trends in travel is immersion
into the destination, into the culture,
into the environment.
The role of the hotel
has really been transformed
into that of a guide to the destination.
In the best instances,
the hotel staff curates
and creates unique experiences
that bring the guests
closer to the destination
and closer to themselves.
I have an example
from our property in Costa Rica.
There we have a number
of adventures and activities,
including flying in an ultralight
over the mountains and the ocean,
taking a horseback ride up to an organic
coffee cooperative in the mountains,
hiking in a nature preserve
along a pristine stream,
or picking produce from an organic farm.
When I rode in this ultralight,
we’re skimming over the tops
of the waves on the ocean
and coming back up
to the hacienda up in the mountains,
the pilot of the plane, Don Alberto,
the owner of the hotel,
pointed out these little tufts
of clouds in the distance,
and you’re in an open-air cockpit,
and he says, “Mark, reach out
and touch those clouds.”
What do we mean by a hotel
becoming a part of the community?
Today, building hotels
can be about building community,
in much the same way
that hotels in the past
were traditionally places
for gathering, for work and for play.
Today – that paradox
of digital connectivity –
we’re becoming more and more disconnected.
Hotels offer a space to connect us all.
In some cases, the most innovative
and urban hotels
have begun to define their neighborhoods.
Take, for example, the ACE hotels
in New York and Portland.
They’ve woven into the social fabric
and the local community.
In the best instances,
they bring people together
through art, through music,
and through content.
We had an opportunity in Aspen, Colorado,
to renovate the hotel Jerome
several years ago.
The hotel was originally built in 1889,
and it needed a renovation.
We were fortunate enough
to be tasked with doing that.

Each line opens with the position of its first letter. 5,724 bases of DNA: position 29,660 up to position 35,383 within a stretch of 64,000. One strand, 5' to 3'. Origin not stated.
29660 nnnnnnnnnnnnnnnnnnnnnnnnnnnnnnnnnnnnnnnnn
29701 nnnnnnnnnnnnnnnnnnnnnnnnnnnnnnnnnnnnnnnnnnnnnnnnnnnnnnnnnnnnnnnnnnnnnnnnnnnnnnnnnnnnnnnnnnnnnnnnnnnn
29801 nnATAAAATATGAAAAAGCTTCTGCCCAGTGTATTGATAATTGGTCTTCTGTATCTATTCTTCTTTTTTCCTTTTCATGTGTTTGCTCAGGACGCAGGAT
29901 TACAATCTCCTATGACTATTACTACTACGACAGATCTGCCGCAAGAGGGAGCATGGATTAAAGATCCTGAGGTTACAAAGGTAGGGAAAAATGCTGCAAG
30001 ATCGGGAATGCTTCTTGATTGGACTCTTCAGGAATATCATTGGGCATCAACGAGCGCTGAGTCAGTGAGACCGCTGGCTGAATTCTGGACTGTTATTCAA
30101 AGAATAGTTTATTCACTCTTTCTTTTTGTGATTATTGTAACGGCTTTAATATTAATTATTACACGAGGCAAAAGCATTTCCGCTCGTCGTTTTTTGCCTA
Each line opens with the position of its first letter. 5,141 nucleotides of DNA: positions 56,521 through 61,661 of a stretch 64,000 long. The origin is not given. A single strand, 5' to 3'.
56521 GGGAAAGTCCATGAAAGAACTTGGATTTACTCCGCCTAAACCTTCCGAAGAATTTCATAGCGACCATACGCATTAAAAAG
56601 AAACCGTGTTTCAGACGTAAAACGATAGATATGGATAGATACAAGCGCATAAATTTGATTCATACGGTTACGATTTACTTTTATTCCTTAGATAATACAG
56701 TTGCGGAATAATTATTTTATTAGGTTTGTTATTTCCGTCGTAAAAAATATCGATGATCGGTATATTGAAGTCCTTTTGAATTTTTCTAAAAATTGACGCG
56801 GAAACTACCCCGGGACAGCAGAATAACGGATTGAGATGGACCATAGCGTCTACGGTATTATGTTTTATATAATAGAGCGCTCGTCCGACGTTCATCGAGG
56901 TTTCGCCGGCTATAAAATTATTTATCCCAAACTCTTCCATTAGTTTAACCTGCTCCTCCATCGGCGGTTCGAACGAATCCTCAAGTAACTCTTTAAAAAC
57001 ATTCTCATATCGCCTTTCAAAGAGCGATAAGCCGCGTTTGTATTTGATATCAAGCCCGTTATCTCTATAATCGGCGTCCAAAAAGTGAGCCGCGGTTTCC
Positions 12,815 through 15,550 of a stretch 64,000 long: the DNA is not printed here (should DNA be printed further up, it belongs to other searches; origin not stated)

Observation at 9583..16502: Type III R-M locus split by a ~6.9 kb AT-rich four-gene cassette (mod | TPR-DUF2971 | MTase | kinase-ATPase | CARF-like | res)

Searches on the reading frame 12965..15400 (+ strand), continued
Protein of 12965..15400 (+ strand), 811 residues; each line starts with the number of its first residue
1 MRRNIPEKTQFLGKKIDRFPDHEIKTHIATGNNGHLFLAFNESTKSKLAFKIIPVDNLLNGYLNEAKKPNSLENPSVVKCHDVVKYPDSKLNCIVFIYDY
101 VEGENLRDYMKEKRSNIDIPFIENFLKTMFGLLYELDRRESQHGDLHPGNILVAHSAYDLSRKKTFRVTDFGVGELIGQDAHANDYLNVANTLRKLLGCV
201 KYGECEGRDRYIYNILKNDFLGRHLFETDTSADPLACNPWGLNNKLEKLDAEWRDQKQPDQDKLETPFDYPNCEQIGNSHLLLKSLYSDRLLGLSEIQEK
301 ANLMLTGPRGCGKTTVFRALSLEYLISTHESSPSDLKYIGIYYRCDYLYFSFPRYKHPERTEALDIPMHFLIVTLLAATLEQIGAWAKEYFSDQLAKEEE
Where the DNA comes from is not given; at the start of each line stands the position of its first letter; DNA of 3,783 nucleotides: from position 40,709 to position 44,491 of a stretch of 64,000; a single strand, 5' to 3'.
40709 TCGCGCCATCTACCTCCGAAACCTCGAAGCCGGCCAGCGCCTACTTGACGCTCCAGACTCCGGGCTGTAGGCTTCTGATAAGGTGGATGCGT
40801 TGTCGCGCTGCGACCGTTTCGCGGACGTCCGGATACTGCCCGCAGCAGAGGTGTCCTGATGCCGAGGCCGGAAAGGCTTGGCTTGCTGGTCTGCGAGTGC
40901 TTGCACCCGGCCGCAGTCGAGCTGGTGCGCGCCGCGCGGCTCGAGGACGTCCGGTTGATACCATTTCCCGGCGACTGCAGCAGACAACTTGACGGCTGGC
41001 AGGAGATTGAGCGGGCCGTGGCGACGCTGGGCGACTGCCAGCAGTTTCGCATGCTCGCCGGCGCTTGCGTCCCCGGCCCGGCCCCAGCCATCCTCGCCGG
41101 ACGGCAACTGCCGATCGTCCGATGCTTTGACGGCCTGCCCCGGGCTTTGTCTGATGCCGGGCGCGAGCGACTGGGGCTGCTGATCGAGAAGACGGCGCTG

In the process of doing that,
we took this hotel,
which was built in the height
of Aspen’s silver boom,
it opened in 1889
and had become an important part
of the business and social life
of the community.
We went back to every period
of the hotel’s history.
We took artifacts and photographs
and flags and objects,
even a whiskey flask
from Hunter S. Thompson,
who was the sheriff in Aspen
in its wilder days,
and combined all those things in sort
of a modern, contemporary environment
that we loved because
it brought back the character.
What was most exciting
was that we were in a position
where the town embraced
our revival of this landmark and said,
“Thank you for bringing back
periods of the hotel’s history
and important periods
of the town’s history as well.”
The hotel Jerome
was a wonderful experience,
and what the most important element
of creating a hotel with soul
will always be is having a staff
that creates those stories
that bring you closer to the destination
and create the moments
that connect all of us.
Ultimately, the inspired acts of the staff
are the things that bring us
closer together,
and they’re most responsible
for creating soulfulness.
If hospitality is defined as the act
of being generous, friendly,
and bringing in guests and strangers,
then what better paradigm
for us as hoteliers
to be known as warm,
generous and hospitable?
The important ways that we bring together
these elements of soulfulness
are as follows.
First,
we create a culture of possibility
for the staff, for the people
who work there.
Second, listen to the designers,
the creators who can inspire, create
these transformative places,
that bring artistry and poetry
into the design of the hotel.
Use natural resources
and use local resources, local artisans.
Work harder to create
sustainability for the property.
But above all, create
this culture of possibility
for the staff, for the people
who work for you,
and allow them to create the stories
that brings us closer together.
Hire for passion and commitment,
embrace and allow and encourage
your people to tell those stories
that bring the guests closer to themselves
and closer to the destination.
The desired result is that the lives
of those people who are the guests
and those that are
the people working there
and of course the community
are enriched.
I’ll leave you with this final thought.
Why shouldn’t all places of business
strive to be soulful?
Thank you very much.
(Applause)